What is a VCUG?

A VCUG, or a voiding cystourethrogram, is a procedure that allows a radiologist (imaging doctor) to see how the urinary system (system that produces urine) works. Using a special x-ray called fluoroscopy and contrast fluid (dye), a radiologist will examine the bladder and the lower urinary tract while your child voids (urinates). This contrast fluid will allow the radiologist to see the urinary system. Most cystourethrograms take about 30 minutes, but this can vary with each child.

Why does my child need a VCUG?

Your child’s doctor might order this procedure if your child has had a urinary tract infection (UTI) or if your child has other problems related to their urinary tract. A VCUG can help doctors check for diagnose a condition known as vesicoureteral reflux (when urine moves backward from the bladder into the ureters, or tubes that connect the kidneys to the bladder, and possibly the kidneys). This can allow bacteria to reach the kidneys and cause damage to the kidneys. Not all children who have UTIs or bladder infections have reflux.

Who performs the examination?

A pediatric radiologist and a pediatric-trained x-ray technologist (person who takes pictures for imaging tests) will help you and your child during this procedure. At times, a child life specialist will also be present during your child’s procedure. A child life specialist helps your child cope with their hospital experience through age-appropriate play, distraction and explanations.

How is the VCUG performed?

  1. A pediatric x-ray technologist or a child life specialist will bring you and your child into the fluoroscopy room. They will also explain the procedure to you and your child.
  2. Your child will change into a hospital gown. Once changed, your child will be helped onto the fluoroscopy table.
  3. The technologist will then clean the opening of your child’s urethra (where urine exists the body) with a brown soap called betadine. This soap will remove any germs that could cause an infection.
  4. The technologist will apply a numbing gel called lidocaine to your child’s urethra. Then, they will insert a small tube called a catheter through your child’s urethra until it reaches their bladder. The catheter will be gently taped in place.
  5. The technologist will connect the catheter to a bottle of contrast fluid. The contrast fluid will flow into your child’s bladder through the catheter. As the bladder is filled, a pediatric radiologist will take x- rays.
  6. Your child will eventually start to feel a strong urge to void. The radiologist will roll your child onto each of their sides and remove the tape holding the catheter in place. When your child’s bladder is full, they will be asked to void onto towels or into a bed pan. While your child voids, the catheter will flow out.
  7. If your child is not toilet trained, the radiologist send contrast through the catheter about 3 times. This means your child’s bladder will be filled with contrast fluid 3 times and your child will void 3 times. Doing this helps make sure the radiologist gets the most accurate information and images.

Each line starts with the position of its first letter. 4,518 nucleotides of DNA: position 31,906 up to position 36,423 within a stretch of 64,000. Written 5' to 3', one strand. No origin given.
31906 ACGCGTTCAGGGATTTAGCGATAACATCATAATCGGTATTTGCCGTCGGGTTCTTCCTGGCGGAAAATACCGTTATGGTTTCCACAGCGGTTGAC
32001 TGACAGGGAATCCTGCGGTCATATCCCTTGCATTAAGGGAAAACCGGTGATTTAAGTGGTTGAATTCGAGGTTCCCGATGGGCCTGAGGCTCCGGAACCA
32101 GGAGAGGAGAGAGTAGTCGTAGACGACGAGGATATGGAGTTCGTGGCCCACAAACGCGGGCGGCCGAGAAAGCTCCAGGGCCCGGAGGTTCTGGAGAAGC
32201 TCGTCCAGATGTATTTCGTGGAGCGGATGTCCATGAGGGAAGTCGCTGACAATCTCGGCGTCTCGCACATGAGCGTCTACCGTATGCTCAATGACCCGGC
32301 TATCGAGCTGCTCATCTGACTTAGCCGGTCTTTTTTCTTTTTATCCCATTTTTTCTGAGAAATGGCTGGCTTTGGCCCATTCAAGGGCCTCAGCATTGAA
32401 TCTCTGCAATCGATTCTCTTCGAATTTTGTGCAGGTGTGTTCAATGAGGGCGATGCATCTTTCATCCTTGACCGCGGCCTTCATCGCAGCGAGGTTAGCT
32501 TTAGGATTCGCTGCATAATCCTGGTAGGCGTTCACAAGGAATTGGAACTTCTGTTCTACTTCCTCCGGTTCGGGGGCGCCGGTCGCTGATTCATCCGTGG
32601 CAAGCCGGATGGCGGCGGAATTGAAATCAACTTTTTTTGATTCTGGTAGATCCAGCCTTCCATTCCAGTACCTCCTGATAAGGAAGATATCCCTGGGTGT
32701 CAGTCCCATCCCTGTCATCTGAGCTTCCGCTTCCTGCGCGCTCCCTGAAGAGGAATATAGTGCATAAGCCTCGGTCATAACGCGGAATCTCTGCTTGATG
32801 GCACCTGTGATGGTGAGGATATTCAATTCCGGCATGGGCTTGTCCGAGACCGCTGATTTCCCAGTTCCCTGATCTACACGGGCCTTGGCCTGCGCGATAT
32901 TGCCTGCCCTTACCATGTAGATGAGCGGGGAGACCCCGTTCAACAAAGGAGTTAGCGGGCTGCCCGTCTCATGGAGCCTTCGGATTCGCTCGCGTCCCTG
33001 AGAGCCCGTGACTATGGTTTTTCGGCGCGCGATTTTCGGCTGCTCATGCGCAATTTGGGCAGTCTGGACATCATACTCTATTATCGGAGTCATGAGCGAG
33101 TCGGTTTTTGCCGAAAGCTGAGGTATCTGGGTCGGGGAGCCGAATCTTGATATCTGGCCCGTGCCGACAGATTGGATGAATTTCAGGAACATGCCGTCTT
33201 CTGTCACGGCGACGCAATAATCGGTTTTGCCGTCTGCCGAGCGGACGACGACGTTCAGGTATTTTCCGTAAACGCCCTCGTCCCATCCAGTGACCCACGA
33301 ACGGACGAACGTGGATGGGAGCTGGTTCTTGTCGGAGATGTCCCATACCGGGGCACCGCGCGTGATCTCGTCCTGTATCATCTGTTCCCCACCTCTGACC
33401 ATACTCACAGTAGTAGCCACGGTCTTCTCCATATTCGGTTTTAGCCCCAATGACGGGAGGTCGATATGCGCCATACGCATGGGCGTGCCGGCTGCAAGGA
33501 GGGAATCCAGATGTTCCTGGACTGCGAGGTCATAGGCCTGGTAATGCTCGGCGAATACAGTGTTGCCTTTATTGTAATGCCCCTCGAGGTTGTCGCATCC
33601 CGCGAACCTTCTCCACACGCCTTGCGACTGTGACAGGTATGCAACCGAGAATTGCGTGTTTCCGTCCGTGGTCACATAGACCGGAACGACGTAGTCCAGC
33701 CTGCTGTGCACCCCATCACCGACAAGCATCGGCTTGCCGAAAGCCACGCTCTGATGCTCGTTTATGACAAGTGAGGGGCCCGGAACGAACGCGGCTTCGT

8. Once your child has voided, the radiologist will take additional x-rays and help your child get cleaned up. Then, the procedure is done.

How can I prepare my child for the VCUG?

Your child’s age will determine how you will prepare them. Above all, it is important to be completely honest with your child about the procedure.

  • Toddlers and preschool-aged children require a very simple explanation of the procedure just before the procedure begins.
  • School-aged children and adolescents (teens and young adults) require a more detailed explanation of the procedure, which should be done 1-2 days before the procedure. This will allow your child time to ask any questions they might have before the procedure.

What will my child feel during the VCUG?

  • Your child will feel cool, wet soap used to clean their genital area.
  • Your child will also feel some pressure and discomfort when the catheter is inserted. Many children also feel the urge to urinate when the catheter is inserted. Both sensations should pass once the catheter is in place. Many children describe the catheter as uncomfortable and annoying.
  • As your child’s bladder fills with the contrast fluid, they will feel the urge to void. Before voiding, the technologist will remove the tape holding this catheter. This can sometimes feel like a Band-Aid®. Your child may or may not feel the catheter come out when they void.

What can I do to help my child during the procedure?

You will be present during your child’s entire procedure.* For some children, having a family member with them is comforting enough. Others may require additional support.

The radiology team has toys, books and other distraction items that can help your child during the procedure.

*People who are pregnant will not be allowed in the fluoroscopy room. (Please note that other children will not be allowed in the fluoroscopy room.)

What happens once the VCUG is done?

The results of your child’s procedure will be sent to the doctor who requested the procedure. Typically, your doctor will receive the results within 1-2 days of the procedure or sooner. Urgent results are communicated to the ordering doctor shortly after the procedure has been completed.


If you have additional questions or concerns regarding the VCUG, please contact the Pediatric Imaging child life specialist at 617-724-1153.

Rev. 6/2017. This document is intended to provide health related information so that you may be better informed. It is not a substitute for a doctor's medical advice and should not be relied upon for treatment for specific medical conditions.